China’s Ministry of Defense claimed in a Sunday statement that China successfully intercepted a ballistic missile in flight.
China clarified in a statement that the test was defensive in nature and not intended as a threat to any nation.
The development comes as China is growing increasingly aggressive toward Taiwan.
China has sent numerous bomber and fighter jet flights into Taiwan’s air-defense zone in recent months. The U.S. maintains friendly relations with Taiwan but has not expressly vowed to intervene should China invade the country.
The U.S. has maintained a complicated relationship with Taiwan, being its largest international supporter and arms supplier without holding formal diplomatic ties. The U.S. continues to abide by the Taiwan Relations Act, which acknowledges, but does not endorse, China’s claim to own the island.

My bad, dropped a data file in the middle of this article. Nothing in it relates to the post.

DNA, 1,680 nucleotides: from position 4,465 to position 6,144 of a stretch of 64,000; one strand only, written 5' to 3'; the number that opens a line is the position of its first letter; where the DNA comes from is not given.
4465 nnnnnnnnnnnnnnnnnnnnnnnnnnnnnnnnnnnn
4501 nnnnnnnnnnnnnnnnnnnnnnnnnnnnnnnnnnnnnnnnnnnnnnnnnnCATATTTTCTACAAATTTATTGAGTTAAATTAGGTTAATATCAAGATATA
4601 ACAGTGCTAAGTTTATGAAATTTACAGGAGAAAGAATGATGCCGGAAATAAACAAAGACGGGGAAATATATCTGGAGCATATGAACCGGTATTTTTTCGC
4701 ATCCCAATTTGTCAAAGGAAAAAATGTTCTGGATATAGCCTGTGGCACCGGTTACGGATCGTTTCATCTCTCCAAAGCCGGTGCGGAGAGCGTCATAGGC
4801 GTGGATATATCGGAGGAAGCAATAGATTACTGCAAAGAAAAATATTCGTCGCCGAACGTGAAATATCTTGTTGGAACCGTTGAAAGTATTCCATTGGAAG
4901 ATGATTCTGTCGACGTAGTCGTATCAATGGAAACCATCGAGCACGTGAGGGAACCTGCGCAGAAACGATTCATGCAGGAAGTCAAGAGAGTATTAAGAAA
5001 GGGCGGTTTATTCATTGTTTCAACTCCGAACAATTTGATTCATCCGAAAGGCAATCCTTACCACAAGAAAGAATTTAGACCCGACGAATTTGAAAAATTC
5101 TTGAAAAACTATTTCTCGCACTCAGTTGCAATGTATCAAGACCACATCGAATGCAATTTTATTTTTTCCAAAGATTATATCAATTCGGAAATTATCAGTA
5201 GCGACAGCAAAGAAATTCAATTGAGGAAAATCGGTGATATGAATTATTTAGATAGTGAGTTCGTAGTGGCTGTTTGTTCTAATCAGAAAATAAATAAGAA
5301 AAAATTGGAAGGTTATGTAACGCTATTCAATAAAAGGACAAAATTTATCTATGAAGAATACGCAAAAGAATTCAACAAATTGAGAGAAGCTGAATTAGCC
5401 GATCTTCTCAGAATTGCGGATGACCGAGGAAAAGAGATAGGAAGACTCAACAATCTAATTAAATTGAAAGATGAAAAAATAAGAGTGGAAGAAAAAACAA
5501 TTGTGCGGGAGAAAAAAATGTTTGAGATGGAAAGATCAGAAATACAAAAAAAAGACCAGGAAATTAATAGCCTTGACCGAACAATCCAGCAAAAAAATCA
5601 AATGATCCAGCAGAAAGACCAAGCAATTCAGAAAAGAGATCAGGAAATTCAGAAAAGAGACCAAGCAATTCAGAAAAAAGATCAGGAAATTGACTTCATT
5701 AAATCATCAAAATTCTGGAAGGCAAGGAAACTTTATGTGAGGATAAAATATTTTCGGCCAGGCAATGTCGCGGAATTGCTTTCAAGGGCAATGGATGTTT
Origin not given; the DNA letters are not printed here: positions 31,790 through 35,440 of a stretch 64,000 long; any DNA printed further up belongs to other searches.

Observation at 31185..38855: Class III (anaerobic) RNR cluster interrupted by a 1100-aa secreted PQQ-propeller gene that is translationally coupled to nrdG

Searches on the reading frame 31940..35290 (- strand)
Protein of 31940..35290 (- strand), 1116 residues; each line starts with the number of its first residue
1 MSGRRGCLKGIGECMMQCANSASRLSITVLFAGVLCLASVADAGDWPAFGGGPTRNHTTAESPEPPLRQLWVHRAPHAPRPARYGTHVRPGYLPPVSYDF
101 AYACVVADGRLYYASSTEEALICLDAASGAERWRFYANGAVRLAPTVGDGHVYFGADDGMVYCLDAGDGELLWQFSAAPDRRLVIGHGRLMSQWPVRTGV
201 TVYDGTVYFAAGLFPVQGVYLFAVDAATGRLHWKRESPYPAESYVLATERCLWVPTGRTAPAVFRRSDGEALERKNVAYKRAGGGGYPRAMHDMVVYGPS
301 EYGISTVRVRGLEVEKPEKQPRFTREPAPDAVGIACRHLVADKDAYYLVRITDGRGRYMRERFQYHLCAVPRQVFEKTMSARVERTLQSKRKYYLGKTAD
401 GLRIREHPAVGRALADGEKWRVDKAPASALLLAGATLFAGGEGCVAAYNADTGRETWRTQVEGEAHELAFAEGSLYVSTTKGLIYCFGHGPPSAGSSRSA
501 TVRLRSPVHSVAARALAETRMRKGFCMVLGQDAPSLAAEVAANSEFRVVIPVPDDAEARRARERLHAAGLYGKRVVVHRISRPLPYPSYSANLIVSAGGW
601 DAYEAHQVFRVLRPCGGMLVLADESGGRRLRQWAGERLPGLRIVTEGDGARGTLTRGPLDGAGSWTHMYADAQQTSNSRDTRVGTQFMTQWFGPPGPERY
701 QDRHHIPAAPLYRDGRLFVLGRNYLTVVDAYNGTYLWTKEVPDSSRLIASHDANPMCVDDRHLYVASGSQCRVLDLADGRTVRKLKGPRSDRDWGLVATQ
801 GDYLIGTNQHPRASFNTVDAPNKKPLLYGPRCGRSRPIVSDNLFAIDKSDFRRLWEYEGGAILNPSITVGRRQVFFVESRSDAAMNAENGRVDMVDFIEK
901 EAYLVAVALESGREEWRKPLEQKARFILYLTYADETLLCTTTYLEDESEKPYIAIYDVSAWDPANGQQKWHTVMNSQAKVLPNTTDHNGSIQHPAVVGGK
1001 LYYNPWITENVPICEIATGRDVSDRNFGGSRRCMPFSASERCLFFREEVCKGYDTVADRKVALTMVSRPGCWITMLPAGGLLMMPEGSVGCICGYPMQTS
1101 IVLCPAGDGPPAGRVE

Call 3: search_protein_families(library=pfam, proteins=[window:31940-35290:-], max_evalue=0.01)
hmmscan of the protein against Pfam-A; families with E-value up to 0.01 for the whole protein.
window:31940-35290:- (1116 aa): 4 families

President Joe Biden has confounded the issue many times, however, with the White House having to repeatedly clarify his promises of support for Taiwan.
Taiwan’s President Tsai Ing-wen announced that the country’s military had reached a “cooperation” deal with the U.S. National Guard on May 31. Tsai made the announcement during a visit from U.S. Sen. Tammy Duckworth, D-Ill.
“The U.S. Department of Defense is now proactively planning cooperation between the U.S. National Guard and Taiwan’s defense forces,” Tsai said at the time. “We look forward to closer and deeper Taiwan-U.S. cooperation on matters of regional security.”
Direct cooperation between the U.S. and Taiwanese militaries would be only the latest major display of unity between the two governments. Six U.S. congressmen traveled to the Island in April, the largest and highest-level U.S. delegation to ever visit the island.